Raijin on Gerrard St


Ramen Raijin Toronto
I don’t have a picture of the store front, but this is the picture of their back room. We are sitting at one of their longer tables, and there is another smaller table beside us to the left of the picture.

3 Gerrard St East
Toronto, ON M5B2P3
(647) 748-1500
Mon – Sun: 11:30 am – 12:00 am

Situated just east of Elephant & Castle on Gerrard St, Raijin is a location I passed by numerous times while I was studying downtown. However, I only got to recently check it out.

I went with a group of 8, and considering it was a Saturday, early afternoon, it was quite empty. We asked to be seated at the back, and the ladies wanted to chat it up, and the chef table thingy doesn’t really accommodate that.

Our waitress for the meal was very polite, ensuring that she did not disrupt us while we were chatting, yet at the same time making sure she was in proximity if we needed her. She was also quite prompt on filling our glasses.

The food we ordered came in decent time, meaning you didn’t have a hangry Esther to have to deal with. Another plus.

My friend said that it we needed to try and Gyoza and the Kara-age for sure, so that was what she ordered to share with our half of the table.

Ramen Raijin Toronto
The Gyoza, comes stuck together, which is the second time I have had it like that. The first time was the Dumpling House in Chinatown Spadina. In any case, they were crispy on the outside like I like it, though just a tad salty for my completely liking.
10 pieces/$5.50

Ramen Raijin Toronto
The Kara-age comes with a lemon slice, and my friend asked for the Japanese Mayo, as she claims that it is the best way to eat it. The meat was soft. Only problem here was that the oil should have been hotter, so that there would be less of it left when served. But again, it was a minor oily thing, it was still quite crispy, so I didn’t make a big deal about it.

Ramen Raijin Toronto
Grabby hands…or rather grabby chopsticks :P

I only got to photograph our part of the table…

Ramen Raijin Toronto
I ordered the small size of the Toridashi Shio Ramen. It was the perfect size for me that day. It was again a little oily, but not over the top. Because it was hot enough, you couldn’t really tell. I ended up liking the broth a lot, so I downed the dish quite quickly. The picture in the menu is of the large size…which I was kind of :T at, as the meat serving was quite small. But yet I enjoyed the small…so proceed with caution if you like meat.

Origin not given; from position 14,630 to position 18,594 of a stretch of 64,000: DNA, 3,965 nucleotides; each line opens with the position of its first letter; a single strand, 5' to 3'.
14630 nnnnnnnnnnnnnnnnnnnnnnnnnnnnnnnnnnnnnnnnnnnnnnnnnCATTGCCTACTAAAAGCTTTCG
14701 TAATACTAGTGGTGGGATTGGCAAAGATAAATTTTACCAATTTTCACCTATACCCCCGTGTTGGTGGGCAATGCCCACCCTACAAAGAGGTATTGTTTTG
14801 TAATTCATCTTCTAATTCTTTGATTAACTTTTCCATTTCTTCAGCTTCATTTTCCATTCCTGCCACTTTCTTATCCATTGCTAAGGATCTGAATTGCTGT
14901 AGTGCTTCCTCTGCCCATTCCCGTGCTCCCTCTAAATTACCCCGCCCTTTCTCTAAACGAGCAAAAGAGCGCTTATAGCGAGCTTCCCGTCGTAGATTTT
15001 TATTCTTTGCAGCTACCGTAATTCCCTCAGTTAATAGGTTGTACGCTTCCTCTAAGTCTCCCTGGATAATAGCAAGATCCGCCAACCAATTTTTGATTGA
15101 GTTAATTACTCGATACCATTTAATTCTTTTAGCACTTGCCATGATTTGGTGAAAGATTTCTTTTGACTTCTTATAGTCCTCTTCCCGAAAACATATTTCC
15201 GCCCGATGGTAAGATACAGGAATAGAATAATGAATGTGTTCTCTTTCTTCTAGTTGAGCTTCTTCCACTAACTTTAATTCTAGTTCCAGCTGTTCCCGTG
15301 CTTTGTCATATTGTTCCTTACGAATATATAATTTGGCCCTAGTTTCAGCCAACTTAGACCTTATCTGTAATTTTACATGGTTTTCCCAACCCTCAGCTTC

I had actually wanted to try the Bamboo Charcoal Dark Miso Ramen, but the small was $10, and more than I was willing to spend on a meal that day.

Ramen Raijin Toronto
I cannot remember what my friend ordered, but it is her go-to dish when she comes here.

Ramen Raijin Toronto
My friend had a lunch, so she wanted smaller things to snack on. She went with the small Kara-age, and the Japanese style Poutine/Poutine de Japon, which was $5. I didn’t get to steal a fry, but she did like her poutine.

On side matters…

First things I should note, are things that are actually quite important to me. The washrooms are located on the floor of the lower eating area. Which is mere steps away from the closest table. That being said, it was important that the washrooms were clear and did not smell. So already I was pretty happy, as I didn’t even know it was there til I needed to wash my hands.

Secondly, I have gone to far too many places that lacked attention to minor cleanliness of the environment. For example, not realizing that the cloths that they wipe the tables with, smelt disgusting. I’ve gone to restaurants that had laminated menus books, that had been wiped with nasty cloths, which stunk up the menu. Not to mention food remnants made the pages stick together. Though the Raijin menu’s have been redone so that it is mere paper on a clipboard, I didn’t have that issue with them.

I also appreciated that the atmosphere was pleasant. Well lit, so I didn’t have to struggle to see my food, and provide me an opportunity to notice if something was off with the meal.

To sum up, I think that this would be a good place for the students to check out. It isn’t overly pricey, but gets the job done in terms of meeting general hunger needs. The employees were respectful no matter the age, and generally quite attentive. If you are looking for a big meal, than their portions are a little on the small side. But if you like variety in bowl sizing, they have a few options for some of their dishes. I wouldn’t say that this is the best ramen place in downtown Toronto, but one that students might really enjoy checking out.

*NOTE: they have recently gotten rid of their student discount program*

*I was not paid for this post, or was compensated in any other way*


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